Bangalore (now called Bengaluru) is famous for being the Silicon Valley of India. Being the capital city of Karnataka is well-known for the operation of many worldwide IT organizations and is the IT hub. Asia’s largest monolith hill is located at a small distance from this ever-happening city. Savandurga forest is located about 60km west of Bengaluru, off the Magadi road, and within this forest lies the gigantic granite hill. This hill is a part of the Deccan plateau and rises about 1226 meters above sea level. The union of “Karigudda” (Black hill) and “Biligudda” (White hill) makes Savandurga Hill.
This hill lures every adventure-loving person with its gigantic hills, lush vegetation, and spectacular landscapes. The hike to this hill is well-known for its challenging climb and amazing views of Magadi, Manchanabele and Thippagondanahalli reservoirs and the Arkavathi river. It is said that the trek is given up by many, but if completed, one can see the most beautiful view.
Savandurga Fort was the second capital of the Magadi rulers such as Kempegowda. Looking at its history, Savandurga has its earliest record during the Hoysala Dynasty. From 1638 to 1728, it was occupied by Dalavayi Devaraja of Mysore. It was also called 'Savinadurga' or the Fort of Death, by Robert Home, a British portrait painter, because of the steep incline and no steps to ascend. At the base of this hill are two temples dating back to 1340 AD: Savandi Veerabhadraswamy temple and Sri Lakshmi Narasimhaswamy temple. The main deity of the place is Sri Savandi Veerabhadraswamy Virabhadra. These temples are believed to have been built by the Hoysala Rulers.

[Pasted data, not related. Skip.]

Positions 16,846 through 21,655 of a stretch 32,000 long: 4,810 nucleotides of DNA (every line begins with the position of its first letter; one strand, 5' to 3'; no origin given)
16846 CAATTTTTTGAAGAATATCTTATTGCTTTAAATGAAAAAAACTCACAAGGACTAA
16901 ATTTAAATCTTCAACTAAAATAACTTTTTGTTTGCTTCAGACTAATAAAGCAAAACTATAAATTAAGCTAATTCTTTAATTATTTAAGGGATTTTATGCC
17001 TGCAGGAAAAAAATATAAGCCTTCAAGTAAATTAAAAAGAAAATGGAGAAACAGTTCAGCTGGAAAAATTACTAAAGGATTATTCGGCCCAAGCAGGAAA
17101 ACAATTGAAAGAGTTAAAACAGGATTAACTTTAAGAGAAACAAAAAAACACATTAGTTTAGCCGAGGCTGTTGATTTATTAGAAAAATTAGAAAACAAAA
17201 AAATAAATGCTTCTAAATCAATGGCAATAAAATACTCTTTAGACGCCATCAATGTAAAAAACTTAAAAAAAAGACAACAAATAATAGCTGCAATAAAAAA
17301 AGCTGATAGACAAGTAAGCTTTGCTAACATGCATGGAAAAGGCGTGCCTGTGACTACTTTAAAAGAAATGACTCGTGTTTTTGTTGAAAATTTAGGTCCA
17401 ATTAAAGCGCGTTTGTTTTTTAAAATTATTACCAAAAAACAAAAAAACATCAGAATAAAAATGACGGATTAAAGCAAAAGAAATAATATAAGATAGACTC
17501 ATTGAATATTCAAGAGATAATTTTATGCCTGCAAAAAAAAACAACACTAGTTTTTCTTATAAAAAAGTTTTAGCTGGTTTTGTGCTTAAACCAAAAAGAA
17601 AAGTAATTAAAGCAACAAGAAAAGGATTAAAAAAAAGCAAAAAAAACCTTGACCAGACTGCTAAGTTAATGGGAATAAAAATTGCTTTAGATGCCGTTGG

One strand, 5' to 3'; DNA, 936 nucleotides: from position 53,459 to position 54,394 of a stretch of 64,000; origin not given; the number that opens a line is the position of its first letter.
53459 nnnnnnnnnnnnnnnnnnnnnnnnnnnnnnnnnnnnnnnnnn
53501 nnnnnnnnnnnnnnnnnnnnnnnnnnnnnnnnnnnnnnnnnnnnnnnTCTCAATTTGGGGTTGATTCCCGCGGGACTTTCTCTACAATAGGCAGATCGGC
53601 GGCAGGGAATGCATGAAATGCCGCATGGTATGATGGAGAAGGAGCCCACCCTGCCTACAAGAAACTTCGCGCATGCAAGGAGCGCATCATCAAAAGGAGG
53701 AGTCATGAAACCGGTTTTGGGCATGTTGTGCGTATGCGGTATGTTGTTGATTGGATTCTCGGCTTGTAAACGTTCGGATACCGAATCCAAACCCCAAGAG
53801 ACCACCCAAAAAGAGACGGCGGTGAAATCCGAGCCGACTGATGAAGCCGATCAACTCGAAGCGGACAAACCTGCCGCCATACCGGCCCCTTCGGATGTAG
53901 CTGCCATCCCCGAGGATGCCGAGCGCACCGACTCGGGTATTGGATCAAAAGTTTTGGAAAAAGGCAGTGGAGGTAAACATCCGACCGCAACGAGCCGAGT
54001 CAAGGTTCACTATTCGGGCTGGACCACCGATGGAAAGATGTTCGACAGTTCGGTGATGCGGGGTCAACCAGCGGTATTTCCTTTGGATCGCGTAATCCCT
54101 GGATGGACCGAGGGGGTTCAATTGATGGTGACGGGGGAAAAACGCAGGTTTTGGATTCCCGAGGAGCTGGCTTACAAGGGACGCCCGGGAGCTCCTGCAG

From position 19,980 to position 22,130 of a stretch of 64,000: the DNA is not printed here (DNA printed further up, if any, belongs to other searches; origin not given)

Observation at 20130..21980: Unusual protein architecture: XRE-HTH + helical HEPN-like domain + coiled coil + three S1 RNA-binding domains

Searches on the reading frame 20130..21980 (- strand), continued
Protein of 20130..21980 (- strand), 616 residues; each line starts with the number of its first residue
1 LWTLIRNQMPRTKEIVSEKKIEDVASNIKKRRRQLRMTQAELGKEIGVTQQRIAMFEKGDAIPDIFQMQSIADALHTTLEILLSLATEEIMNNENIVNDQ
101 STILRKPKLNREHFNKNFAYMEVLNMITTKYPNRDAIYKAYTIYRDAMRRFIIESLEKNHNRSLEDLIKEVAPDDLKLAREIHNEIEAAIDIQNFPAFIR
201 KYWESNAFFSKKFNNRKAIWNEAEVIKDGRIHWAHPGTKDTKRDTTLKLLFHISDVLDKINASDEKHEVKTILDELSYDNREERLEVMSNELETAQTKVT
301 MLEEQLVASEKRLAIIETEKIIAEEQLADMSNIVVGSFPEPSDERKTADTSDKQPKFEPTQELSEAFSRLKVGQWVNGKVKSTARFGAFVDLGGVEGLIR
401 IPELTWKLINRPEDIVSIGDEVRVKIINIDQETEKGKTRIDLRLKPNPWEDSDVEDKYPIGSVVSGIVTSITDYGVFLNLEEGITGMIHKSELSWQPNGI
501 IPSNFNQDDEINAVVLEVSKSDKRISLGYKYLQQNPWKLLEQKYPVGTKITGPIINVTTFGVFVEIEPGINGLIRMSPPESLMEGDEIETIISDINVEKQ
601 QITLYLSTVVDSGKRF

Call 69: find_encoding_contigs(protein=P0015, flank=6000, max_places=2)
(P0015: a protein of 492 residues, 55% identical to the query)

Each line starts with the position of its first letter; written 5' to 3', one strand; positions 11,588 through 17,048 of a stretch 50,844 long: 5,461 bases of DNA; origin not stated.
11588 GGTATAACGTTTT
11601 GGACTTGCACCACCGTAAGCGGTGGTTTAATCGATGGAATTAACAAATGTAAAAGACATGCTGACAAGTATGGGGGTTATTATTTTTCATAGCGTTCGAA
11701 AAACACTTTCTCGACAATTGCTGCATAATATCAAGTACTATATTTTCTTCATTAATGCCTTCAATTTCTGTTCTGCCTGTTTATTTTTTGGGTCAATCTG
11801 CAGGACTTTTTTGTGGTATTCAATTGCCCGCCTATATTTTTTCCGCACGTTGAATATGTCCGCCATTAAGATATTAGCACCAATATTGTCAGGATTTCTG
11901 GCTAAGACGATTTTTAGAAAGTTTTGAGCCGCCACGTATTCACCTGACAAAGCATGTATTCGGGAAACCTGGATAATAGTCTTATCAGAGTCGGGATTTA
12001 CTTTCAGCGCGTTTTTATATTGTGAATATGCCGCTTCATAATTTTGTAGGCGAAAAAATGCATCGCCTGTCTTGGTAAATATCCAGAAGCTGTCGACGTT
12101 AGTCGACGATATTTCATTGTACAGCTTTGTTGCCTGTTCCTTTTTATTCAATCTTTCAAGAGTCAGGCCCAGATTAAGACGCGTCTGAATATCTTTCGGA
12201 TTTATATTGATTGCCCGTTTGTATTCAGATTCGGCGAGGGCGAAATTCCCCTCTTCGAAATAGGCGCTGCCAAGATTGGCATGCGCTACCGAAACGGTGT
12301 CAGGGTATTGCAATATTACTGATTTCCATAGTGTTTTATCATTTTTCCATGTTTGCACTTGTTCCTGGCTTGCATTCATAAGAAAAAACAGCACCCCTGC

The Savandurga trek can be completed by following two separate trails - “Karigudda'' (Black hill) and “Biligudda” (White hill). The only accessible trail to the general public is the Biligudda trail since the Forest Department has prohibited the Karigudda trail. The Biligudda trail originates near the Sri Lakshmi Narasimhaswamy temple, which is approximately 60 km from Bengaluru. The path towards the summit begins behind the temple and in the South-East direction. The complete hike trail is a mixture of flat areas, muddy roads, greenery and steep rock. There are indentations in the rock which were probably carved in from the time of Dalavayi Devaraja. These help in climbing up the steep rock and also in descending it.
Savandurga hill is off Magadi road and is easily accessible via buses, cars or two-wheelers. During the summer, the rocks radiate a lot of heat which becomes unbearable on the trail. The slippery stones in monsoons make it challenging to grip the surface, which becomes dangerous on the steep sections and demands an excellent grip. Savandurga is an ideal all-weather trek near Bangalore. But the best suitable time or season is between the end of September to February.